Toni TA, Brenner BG, Asahchop EL, Ntemgwa M, Moisi D, Wainberg MA. Development of an allele-specific PCR for detection of the K65R resistancemutation in patients infected with subtype C human immunodeficiency virustype 1. Antimicrob Agents Chemother 2010;54:907-11.
Varghese V, Wang E, Babrzadeh F, Bachmann MH, Shahriar R, Liu T, et al.
Nucleic acidtemplate and the risk of a PCR-induced HIV-1 drug resistance mutation. PLoS One 2010;5:e10992.
Scherrer AU, von Wyl V, Yang WL, Kouyos RD, Böni J, Yerly S, et al.
Emergence of acquired HIV-1 drug resistance almost stopped in Switzerland: A 15-year prospective cohort analysis. Clin Infect Dis 2016;62:1310-7.
World Health Organization. Consolidated Guidelines on the Use of Antiretroviral Drugs for Treating HIV Infection. Recommendations for Public Health Approach. 2nd
ed. Geneva: World Health Organization; 2016. p. 422. Available from: http://www.who.int/hiv/pub/arv/arv-2016/en/
. [Last accessed on 2021 November 15].
Chauhan CK, Lakshmi PV, Sagar V, Sharma A, Arora SK, Kumar R. Primary HIV drug resistance among recently infected cases of HIV in North-West India. AIDS Res Treat 2019;1525646:1-8.
Thirunavukarasu D, Udhaya V, Iqbal HS, Umaarasu T. Patterns of HIV-1 drug-resistance mutations among patients failing first-line antiretroviral treatment in South India. J Int Assoc Provid AIDS Care 2016;15:261-8.
Ambike SS, Thakar MR, Patil AA, Gangakhedkar RR, Kurle SN. Partial pol sequences from drug naive HIV-2 infected individuals from Maharashtra, India. AIDS Res Hum Retroviruses 2019;35:505-8.
Nesakumar M, Haribabu H, Cheedarla N, Karunaianantham R, Kailasam N, Sathyamurthi P, et al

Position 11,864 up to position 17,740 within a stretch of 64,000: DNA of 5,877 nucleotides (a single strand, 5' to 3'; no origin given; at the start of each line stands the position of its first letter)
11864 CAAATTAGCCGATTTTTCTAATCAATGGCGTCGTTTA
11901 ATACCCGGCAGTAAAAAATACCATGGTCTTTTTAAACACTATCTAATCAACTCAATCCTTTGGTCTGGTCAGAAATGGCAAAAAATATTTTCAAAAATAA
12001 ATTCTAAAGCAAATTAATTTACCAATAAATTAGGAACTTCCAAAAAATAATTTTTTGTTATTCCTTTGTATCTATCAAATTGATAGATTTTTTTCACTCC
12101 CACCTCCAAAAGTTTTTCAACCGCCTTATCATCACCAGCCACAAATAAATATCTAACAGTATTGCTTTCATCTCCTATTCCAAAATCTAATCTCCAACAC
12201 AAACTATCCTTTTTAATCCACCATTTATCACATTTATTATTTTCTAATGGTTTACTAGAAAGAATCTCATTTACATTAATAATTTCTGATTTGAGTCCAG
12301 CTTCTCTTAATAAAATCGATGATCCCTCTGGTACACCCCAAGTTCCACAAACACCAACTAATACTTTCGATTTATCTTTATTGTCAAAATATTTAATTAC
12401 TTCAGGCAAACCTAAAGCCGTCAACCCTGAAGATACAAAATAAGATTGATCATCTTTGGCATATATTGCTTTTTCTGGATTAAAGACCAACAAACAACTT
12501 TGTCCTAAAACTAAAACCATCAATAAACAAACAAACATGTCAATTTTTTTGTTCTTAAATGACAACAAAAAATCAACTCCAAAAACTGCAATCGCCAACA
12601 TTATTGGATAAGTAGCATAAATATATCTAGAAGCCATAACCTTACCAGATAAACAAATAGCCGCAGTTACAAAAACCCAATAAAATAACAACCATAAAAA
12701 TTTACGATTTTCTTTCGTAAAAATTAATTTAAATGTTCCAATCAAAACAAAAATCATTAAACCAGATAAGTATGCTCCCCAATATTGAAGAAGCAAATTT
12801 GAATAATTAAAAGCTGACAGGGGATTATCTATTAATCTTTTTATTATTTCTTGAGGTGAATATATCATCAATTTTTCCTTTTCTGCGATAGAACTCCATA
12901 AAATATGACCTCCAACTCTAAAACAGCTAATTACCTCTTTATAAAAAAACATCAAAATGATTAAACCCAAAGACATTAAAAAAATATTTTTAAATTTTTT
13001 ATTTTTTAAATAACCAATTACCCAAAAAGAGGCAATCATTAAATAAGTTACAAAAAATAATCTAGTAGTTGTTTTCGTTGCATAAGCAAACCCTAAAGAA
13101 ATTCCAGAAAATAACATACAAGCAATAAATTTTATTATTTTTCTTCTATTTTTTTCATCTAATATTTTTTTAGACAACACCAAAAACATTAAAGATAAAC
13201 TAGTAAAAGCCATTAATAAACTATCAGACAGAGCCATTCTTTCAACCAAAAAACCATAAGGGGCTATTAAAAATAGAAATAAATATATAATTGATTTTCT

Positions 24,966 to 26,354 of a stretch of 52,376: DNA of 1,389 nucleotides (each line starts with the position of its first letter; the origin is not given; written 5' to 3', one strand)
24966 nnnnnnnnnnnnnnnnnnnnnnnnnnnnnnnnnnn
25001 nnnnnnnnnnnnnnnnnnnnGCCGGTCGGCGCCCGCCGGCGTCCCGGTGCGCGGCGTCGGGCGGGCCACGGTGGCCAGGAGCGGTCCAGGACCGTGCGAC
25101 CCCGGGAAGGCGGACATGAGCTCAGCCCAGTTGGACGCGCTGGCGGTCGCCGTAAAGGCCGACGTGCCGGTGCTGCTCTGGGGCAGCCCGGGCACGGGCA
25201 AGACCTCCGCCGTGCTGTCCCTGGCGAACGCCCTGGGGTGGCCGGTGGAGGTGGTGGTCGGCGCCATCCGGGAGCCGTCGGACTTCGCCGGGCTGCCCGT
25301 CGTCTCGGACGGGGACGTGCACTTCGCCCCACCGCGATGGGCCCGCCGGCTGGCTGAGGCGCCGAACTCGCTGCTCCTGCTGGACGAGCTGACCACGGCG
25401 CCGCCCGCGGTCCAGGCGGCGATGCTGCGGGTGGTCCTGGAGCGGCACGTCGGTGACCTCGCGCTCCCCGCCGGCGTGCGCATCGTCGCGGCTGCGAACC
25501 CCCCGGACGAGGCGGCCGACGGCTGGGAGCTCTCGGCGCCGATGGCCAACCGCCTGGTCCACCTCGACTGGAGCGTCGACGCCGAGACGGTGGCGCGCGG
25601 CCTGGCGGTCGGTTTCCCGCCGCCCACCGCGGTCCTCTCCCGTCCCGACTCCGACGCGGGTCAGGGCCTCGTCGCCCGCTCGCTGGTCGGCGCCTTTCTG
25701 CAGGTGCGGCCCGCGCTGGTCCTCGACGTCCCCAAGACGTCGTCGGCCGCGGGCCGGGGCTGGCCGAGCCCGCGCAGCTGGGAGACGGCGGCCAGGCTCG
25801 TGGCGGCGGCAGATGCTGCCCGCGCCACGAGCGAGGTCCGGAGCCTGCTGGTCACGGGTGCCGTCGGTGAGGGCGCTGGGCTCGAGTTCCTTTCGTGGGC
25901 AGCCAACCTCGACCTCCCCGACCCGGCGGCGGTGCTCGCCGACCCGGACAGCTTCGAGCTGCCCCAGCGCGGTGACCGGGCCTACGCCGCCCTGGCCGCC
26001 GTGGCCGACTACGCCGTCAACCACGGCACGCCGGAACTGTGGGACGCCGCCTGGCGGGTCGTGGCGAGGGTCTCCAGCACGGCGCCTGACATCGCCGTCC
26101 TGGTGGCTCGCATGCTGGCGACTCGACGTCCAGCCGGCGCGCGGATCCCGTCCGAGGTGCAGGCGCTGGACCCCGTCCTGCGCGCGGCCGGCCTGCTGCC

. Transmitted HIV-1 drug resistance in a treatment-naive cohort of recently infected individuals from Chennai, India. AIDS Res Hum Retroviruses 2019;35:775-9.
Azam M, Malik A, Rizvi M, Rai A. Zero prevalence of primary drug resistance-associated mutations to protease inhibitors in HIV-1 drug-naive patients in and around Aligarh, India. J Infect Dev Ctries 2014;8:079-85.
Lakhikumar Sharma A, Ramsing Singh T, Ranjana Devi K, Shanjukumar Singh L. Prevalence of drug resistance associated mutations among the anti retroviral therapy exposed HIV-1 infected individuals in Manipur, Northeast India. Curr HIV Res 2016;14:360-70.
Kannangai R, David S, Sundaresan VC, Sachithanandham J, Mani M, Abraham OC, et al
. Frequency of transmitted drug resistance mutations among treatment-naive HIV-1-infected individuals at a tertiary care centre in South India. Mol Diagn Ther 2015;19:273-5.
Dinesha TR, Gomathi S, Boobalan J, Sivamalar S, Solomon SS, Pradeep A, et al
. Genotypic HIV-1 drug resistance among patients failing tenofovir-based first-line HAART in South India. AIDS Res Hum Retroviruses 2016;32:1234-6.
Azam M, Malik A, Rizvi M, Rai A. Trends of drug-resistance-associated mutations in the reverse transcriptase gene of HIV type 1 isolates from North India. Arch Virol 2014;159:719-25.
Azam M, Malik A, Rizvi M, Singh S, Gupta P, Rai A. Emergence of drug resistance-associated mutations in HIV-1 subtype C protease gene in north India. Virus Genes 2013;47:422-8.
Rajesh L, Ramesh K, Hanna LE, Narayanan PR, Swaminathan S. Emergence of drug resistant mutations after single dose nevirapine exposure in HIV-1 infected pregnant women in south India. Indian J Med Res 2010;132:509-12.
] [Full text]
Saravanan S, Vidya M, Balakrishnan P, Kantor R, Solomon SS, Katzenstein D, et al
. Viremia and HIV-1 drug resistance mutations among patients receiving second-line highly active antiretroviral therapy in Chennai, Southern India. Clin Infect Dis 2012;54:995-1000.
Karade S, Patil AA, Ghate M, Kulkarni SS, Kurle SN, Risbud AR, et al